Author Topic: Argument analysis: Divided court seems ready to uphold citizenship question on 2020 census  (Read 654 times)

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Online Elderberry

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SCOTUSblog by Amy Howe 4/23/2019

The Supreme Court heard oral argument this morning in the dispute over the Trump administration’s decision to include a question about citizenship on the 2020 census. The federal government says that the Department of Justice wants data about citizenship to better enforce federal voting rights laws. But the challengers in the case counter that asking about citizenship will lead to an inaccurate count, because households with undocumented or Hispanic residents may not respond. After roughly 80 minutes of often tense debate, the justices seemed divided along ideological lines, with the conservative justices appearing ready to uphold the use of the question.

Ross announced the decision to include the citizenship question last year. The question is not entirely new to the census: It was generally included on census forms from 1820 until 1950, while some households received forms that contained the question between 1960 and 2000.

But a group of state and local governments, along with several civil rights groups, went to federal court to challenge Ross’ decision. In January, the court ruled that the decision violated the federal law governing administrative agencies and barred the government from including the question on the upcoming census. The Supreme Court agreed to take up the case right away, without waiting for a federal appeals court to weigh in, to resolve the issue once and for all by June, when the government needs to start printing millions of census questionnaires.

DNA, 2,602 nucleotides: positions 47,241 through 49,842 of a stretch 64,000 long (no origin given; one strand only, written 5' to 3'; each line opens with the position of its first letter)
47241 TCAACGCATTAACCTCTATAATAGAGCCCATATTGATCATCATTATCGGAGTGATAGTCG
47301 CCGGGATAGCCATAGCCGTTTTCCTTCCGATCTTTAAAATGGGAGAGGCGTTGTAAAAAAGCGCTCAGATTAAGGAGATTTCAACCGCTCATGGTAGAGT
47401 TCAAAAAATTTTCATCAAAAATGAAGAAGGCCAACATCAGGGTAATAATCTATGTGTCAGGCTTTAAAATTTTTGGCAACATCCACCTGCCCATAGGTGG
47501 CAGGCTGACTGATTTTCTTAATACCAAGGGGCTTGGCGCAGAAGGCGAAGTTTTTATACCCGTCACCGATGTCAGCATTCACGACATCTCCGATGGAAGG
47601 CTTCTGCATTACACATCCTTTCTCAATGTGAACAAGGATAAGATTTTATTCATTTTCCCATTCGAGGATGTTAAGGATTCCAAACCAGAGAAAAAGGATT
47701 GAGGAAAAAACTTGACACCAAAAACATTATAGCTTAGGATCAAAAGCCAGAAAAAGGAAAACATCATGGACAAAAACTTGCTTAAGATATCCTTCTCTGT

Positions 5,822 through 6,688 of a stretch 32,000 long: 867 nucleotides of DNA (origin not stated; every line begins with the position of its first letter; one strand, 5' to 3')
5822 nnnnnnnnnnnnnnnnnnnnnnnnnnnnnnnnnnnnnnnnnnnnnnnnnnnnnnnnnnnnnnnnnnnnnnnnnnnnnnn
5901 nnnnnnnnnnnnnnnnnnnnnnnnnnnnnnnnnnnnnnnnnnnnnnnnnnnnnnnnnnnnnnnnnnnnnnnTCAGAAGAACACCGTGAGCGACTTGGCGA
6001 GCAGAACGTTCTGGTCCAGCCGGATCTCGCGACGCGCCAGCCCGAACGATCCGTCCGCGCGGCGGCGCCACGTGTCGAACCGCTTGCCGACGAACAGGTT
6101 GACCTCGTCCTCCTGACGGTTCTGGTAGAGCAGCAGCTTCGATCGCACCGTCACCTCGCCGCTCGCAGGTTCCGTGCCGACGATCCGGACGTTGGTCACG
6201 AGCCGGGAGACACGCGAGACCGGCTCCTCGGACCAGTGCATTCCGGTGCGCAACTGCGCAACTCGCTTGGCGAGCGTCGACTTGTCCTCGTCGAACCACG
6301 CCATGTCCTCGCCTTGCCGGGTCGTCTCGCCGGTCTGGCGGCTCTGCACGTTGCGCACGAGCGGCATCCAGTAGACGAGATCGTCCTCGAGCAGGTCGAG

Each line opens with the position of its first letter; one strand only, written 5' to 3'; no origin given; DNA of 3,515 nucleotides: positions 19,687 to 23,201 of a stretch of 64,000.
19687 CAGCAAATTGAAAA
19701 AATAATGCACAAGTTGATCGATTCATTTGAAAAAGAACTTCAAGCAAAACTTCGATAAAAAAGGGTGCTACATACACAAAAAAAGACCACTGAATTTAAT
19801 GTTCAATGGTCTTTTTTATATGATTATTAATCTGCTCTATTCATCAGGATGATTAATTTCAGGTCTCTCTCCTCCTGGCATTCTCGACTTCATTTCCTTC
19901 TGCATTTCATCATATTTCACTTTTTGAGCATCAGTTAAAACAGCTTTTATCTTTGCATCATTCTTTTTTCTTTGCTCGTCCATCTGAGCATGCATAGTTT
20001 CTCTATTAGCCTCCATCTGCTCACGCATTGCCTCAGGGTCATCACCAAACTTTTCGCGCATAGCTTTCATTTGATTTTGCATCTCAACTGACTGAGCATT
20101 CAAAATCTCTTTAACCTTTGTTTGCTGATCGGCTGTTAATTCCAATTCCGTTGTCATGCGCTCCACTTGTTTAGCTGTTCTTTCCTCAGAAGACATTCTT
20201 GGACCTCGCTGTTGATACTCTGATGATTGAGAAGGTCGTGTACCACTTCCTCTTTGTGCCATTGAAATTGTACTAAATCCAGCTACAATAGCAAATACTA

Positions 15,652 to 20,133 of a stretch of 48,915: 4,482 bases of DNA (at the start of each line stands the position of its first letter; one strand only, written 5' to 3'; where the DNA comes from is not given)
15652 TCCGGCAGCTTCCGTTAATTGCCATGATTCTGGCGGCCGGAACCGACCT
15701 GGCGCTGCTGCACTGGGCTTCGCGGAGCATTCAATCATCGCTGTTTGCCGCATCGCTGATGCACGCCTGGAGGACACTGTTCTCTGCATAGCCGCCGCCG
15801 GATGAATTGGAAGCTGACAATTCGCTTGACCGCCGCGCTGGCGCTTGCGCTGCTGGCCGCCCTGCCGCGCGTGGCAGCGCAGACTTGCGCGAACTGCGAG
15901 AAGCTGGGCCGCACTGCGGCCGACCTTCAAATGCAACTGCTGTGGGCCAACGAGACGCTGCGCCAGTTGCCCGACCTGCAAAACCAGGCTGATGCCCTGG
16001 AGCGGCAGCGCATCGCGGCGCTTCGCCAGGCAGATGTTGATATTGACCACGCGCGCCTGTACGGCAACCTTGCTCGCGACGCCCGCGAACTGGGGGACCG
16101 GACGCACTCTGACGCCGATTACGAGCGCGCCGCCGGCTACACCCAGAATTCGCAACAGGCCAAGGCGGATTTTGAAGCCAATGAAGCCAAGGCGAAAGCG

Arguing for the federal government today, U.S. Solicitor General Noel Francisco began by stressing that the citizenship question has been asked on the census for nearly 200 years. But he was quickly interrupted by Justice Sonia Sotomayor, who pushed back. It hasn’t been included in the census sent to all households since 1950, she reminded Francisco, because every secretary of commerce and every statistician has recommended against asking it.

The other liberal justices then took turns with Sotomayor peppering Francisco with questions, often diving deep into the details of the case. Some justices focused on Ross’ decision to include the question even though the Census Bureau had told him that asking the question would lead to fewer responses and could make information about citizenship worse, rather than better.

Francisco responded that Ross had fully acknowledged both the advantages and disadvantages of asking the citizenship question on the 2020 census. The question before the court, he stressed, really boils down to whether Ross’ decision to bring back the citizenship question was reasonable – which it was.


Argument transcript :

Online Elderberry

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NY Mag Intelligencer 4/23/2019

Supreme Court Telegraphs Approval for Adding Citizenship Question to Census

Normally, Supreme Court–watchers are reticent about predicting decisions from oral arguments, particularly in complicated cases that are expected to divide the Court. But it seems that just about everyone who listened to today’s arguments in Department of Commerce v. New York, the case involving the Trump administration’s efforts to place a citizenship question in the 2020 Census, came away with a clear impression.